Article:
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YMCA: Pines facility needs more community support

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A YMCA regional executive told College of The Albemarle trustees this week that community support — including a vigorous partnership with COA — is needed to keep the YMCA at the Pines afloat.

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By Reggie Ponder
Staff Writer

Friday, February 22, 2019

A YMCA regional executive told College of The Albemarle trustees this week that community support — including a vigorous partnership with COA — is needed to keep the YMCA at the Pines afloat.

Dean Mattix, vice president for Northeastern North Carolina with the YMCA of South Hampton Roads, informed the COA Board of Trustees Tuesday that the YMCA has invested $350,000 at the Pines since assuming management of the property a year and a half ago.

While the investment reflects a commitment to Elizabeth City by the YMCA of South Hampton Roads, it’s also not sustainable over the long term, he said.

“We are going to need your help and we are going to have to come together to keep this community asset here,” Mattix told trustees.

What the YMCA at the Pines needs is $100,000 annually in community support, Mattix said.

The college’s trustees briefly discussed options for partnering with the YMCA at the Pines. One potential option is creation of some kind of intramural golf program or golf club for COA students that might make use of the golf course at the Pines.

The YMCA also is hoping more organizations will hold golf tournaments at the facility.

There are lots of ways COA-related groups can use the former golf club, and there are opportunities for all kinds of community groups to hold events at the site, Mattix said.

“It’s really so much more than golf,” he said. “Golf is part of this but there is so much more that happens at YMCA at the Pines.”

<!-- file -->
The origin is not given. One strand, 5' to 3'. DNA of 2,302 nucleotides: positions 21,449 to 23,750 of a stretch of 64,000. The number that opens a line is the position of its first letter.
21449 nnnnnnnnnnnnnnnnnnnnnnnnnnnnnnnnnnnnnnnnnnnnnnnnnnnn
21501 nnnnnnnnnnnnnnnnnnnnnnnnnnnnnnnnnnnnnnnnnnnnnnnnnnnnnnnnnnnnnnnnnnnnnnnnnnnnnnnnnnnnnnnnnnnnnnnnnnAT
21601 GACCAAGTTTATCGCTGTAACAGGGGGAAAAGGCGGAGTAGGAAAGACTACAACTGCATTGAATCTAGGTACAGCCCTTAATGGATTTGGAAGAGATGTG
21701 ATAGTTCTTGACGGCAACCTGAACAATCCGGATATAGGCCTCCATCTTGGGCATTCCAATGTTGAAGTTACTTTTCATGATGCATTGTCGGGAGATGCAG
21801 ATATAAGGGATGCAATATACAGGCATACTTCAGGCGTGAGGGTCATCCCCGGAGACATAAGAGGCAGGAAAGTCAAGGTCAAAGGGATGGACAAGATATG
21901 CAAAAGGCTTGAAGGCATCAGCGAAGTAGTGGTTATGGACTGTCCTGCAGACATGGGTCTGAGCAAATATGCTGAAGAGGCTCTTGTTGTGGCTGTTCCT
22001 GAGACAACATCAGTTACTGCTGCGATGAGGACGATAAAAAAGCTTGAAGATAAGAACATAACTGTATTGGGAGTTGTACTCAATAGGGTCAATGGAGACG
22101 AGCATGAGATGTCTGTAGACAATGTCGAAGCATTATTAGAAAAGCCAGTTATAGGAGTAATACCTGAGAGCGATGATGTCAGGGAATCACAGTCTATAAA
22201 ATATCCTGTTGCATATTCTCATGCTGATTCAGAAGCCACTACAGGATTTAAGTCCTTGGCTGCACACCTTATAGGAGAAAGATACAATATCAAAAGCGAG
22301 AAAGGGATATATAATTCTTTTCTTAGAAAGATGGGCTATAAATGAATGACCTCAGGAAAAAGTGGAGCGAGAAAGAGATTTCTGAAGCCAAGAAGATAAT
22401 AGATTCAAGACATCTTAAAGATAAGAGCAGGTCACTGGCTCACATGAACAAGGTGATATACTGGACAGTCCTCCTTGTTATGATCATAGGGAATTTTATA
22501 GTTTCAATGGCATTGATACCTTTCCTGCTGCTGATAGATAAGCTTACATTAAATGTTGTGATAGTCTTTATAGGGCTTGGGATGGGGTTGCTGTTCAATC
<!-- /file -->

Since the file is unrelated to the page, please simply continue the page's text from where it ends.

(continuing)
In the past year there has been an event at the facility almost every other day, he said.

The YMCA at the Pines, which includes an 18-hole golf course, swimming pool and clubhouse event facility, was established as a COA-YMCA partnership in 2017 after restaurateur Bill Taylor donated what was then the Pines of Elizabeth City to the COA Foundation. The YMCA of South Hampton Roads manages the site.  

COA Trustee Paul O’Neal, who noted he also serves on the YMCA board, agreed the YMCA has invested a lot in the former golf club and that it’s an important community asset. For example, having an 18-hole golf course to take prospects for a round of golf is an important tool for recruiting industry, O’Neal noted.

The community needs to support the YMCA at the Pines or it will not remain a golf course, O’Neal said.

Mattix said solidifying the partnership between COA and the YMCA at the Pines will be very important.

“2019 is going to be a critical year for YMCA at the Pines,” he said.

COA Trustee Wallace Nelson asked about the idea of establishing an “Albemarle Golf Trail” that would promote not only the YMCA at the Pines but also Albemarle Plantation, Mulberry Hill in Chowan County, Scotch Hall in Bertie County and golf courses in Currituck.

Mattix said there have been informal discussions of that idea. He agreed a more formalized plan could provide a boost for all golf courses in the area.

Mattix noted that Billy George is retiring as president and chief executive officer of the YMCA of South Hampton Roads later this year. George has been a great supporter of the Albemarle Family YMCA and the YMCA at the Pines, Mattix said, but the next chief executive is going to be taking a close look at the bottom line. He said the YMCA of South Hampton Road’s investment in the Pines likely will come under close scrutiny.

Trustee Travis Burke said the community needs to find a way to keep YMCA at the Pines going. Trustee Robert Pippen agreed that yhe Pines is a needed community asset.

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